V Evolution is the process by which latency is unfolded into actuality. Involution is the process by which actuality is infolded into latency.

VI The processes of evolution and involution of beings are ongoing and continuous. They ever were, are now, and ever shall be.

VII Individual beings or monads live (experience their being) within an endless succession of forms which vary in ethereality or grossness (denseness), as well as in degrees of complexity of organization — from a cell to a universe. Each of these forms or bodies is itself composed of other consciousness-centers in differing stages in their evolution.

VIII In all of nature (the domain of all beings) form follows function. As the evolving and involving experiential needs of the indwelling consciousness-center or monad change, so does the occupied form adapt to ever new requirements. Such body changes involve composition as well as configuration. In the case of earth-dwelling humans, early body forms were so ethereal as would be undetectable; later body forms were so different as to be unrecognizable as human by today's humans.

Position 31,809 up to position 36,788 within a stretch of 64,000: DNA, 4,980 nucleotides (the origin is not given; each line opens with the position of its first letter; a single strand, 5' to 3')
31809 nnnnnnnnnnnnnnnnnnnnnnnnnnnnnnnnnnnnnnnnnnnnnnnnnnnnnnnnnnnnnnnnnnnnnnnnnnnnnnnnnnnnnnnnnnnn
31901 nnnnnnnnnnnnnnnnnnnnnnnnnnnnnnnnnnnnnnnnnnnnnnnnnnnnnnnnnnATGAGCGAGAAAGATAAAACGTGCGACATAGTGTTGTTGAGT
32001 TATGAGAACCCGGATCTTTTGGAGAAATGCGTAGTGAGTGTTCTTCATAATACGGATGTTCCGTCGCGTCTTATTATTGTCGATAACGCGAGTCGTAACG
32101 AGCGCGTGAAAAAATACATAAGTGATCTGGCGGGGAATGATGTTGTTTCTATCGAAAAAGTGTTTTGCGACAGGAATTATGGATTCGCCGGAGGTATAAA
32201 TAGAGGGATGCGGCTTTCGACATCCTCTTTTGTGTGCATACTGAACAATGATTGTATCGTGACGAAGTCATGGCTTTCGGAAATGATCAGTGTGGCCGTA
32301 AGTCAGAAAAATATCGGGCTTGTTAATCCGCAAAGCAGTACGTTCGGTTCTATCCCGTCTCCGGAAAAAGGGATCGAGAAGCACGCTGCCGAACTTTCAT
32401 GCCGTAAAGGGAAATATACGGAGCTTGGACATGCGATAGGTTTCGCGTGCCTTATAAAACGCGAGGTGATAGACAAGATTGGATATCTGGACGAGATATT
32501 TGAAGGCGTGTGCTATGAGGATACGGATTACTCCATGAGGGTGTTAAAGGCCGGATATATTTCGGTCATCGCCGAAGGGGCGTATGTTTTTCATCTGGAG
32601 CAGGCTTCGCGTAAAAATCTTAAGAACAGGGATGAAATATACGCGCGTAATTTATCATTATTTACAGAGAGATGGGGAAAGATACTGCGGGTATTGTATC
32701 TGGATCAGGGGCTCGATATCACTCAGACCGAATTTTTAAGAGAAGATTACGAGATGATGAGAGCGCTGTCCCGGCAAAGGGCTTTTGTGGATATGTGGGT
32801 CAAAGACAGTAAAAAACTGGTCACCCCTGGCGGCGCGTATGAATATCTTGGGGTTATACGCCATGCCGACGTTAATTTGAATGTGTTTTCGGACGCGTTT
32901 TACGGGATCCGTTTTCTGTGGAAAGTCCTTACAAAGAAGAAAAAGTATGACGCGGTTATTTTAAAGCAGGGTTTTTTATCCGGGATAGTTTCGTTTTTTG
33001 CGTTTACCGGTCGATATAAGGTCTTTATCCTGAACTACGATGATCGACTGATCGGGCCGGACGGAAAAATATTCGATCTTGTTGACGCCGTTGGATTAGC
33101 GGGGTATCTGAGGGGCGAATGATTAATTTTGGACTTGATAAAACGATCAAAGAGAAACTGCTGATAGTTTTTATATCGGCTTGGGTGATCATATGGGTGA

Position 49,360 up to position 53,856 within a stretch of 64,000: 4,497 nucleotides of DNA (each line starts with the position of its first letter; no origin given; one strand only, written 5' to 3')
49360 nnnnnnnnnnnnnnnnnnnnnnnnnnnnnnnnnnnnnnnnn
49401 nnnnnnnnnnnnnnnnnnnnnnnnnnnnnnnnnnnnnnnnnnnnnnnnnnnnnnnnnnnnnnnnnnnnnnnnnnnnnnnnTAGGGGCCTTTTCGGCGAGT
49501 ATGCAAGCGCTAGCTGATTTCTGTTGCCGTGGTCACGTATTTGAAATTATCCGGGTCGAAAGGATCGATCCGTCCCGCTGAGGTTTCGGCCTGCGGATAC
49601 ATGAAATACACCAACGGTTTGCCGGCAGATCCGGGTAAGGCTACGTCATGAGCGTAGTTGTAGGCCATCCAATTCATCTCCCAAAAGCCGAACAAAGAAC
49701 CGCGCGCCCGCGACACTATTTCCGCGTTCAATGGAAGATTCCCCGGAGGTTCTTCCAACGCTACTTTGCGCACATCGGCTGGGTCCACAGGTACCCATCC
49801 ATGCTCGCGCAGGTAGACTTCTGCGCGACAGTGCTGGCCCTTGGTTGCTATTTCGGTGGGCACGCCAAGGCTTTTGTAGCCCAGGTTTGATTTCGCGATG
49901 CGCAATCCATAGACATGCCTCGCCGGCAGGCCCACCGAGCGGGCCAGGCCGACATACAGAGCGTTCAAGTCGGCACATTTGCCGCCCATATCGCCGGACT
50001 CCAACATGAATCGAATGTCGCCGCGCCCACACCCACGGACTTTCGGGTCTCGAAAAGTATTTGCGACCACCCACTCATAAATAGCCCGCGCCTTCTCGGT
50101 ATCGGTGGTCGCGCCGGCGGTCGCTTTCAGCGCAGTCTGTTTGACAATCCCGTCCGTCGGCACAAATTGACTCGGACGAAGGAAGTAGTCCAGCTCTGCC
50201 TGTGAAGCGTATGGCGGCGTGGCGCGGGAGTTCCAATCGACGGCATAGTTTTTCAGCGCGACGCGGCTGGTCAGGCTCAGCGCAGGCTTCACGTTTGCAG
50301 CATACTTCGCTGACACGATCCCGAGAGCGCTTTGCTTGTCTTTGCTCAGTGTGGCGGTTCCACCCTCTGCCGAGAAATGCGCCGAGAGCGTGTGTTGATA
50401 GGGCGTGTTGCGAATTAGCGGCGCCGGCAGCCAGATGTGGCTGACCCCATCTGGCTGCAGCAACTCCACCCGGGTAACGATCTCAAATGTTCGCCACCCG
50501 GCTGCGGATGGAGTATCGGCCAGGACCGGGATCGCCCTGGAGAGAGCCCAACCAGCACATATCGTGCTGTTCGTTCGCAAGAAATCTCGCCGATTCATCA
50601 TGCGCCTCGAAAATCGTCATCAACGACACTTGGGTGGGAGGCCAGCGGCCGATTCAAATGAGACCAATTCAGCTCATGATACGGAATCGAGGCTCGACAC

IX Human beings experience consciousness in varying ways while they are alive and occupying a body — awake, asleep, hypnotized, drugged, alert, drowsy, meditating, angry, joyous, thoughtful, willful — as well as while they are alive and not occupying a body (in various death states of consciousness).

X Consciousness comes into being in many ways — in myriad forms, composing a comprehensive chain of interconnected and interrelated consciousness-centered beings. Those forms that can be detected tend to be called matter by today's scientists. Two of the most potent and ethereal of these forms — not detectable by science and hence considered nonexistent in their own right — are mind and spirit. Mind includes thought, intention, design, and plan. Spirit includes creativity, freedom, and love.

XI Man is dependent upon his senses and their mechanical extensions (microscope, telescope, X-ray, radio, etc.) to detect the existence and presence of items of matter (bodies of consciousness-centers). Because man is sense limited, he is not aware of much of manifested being.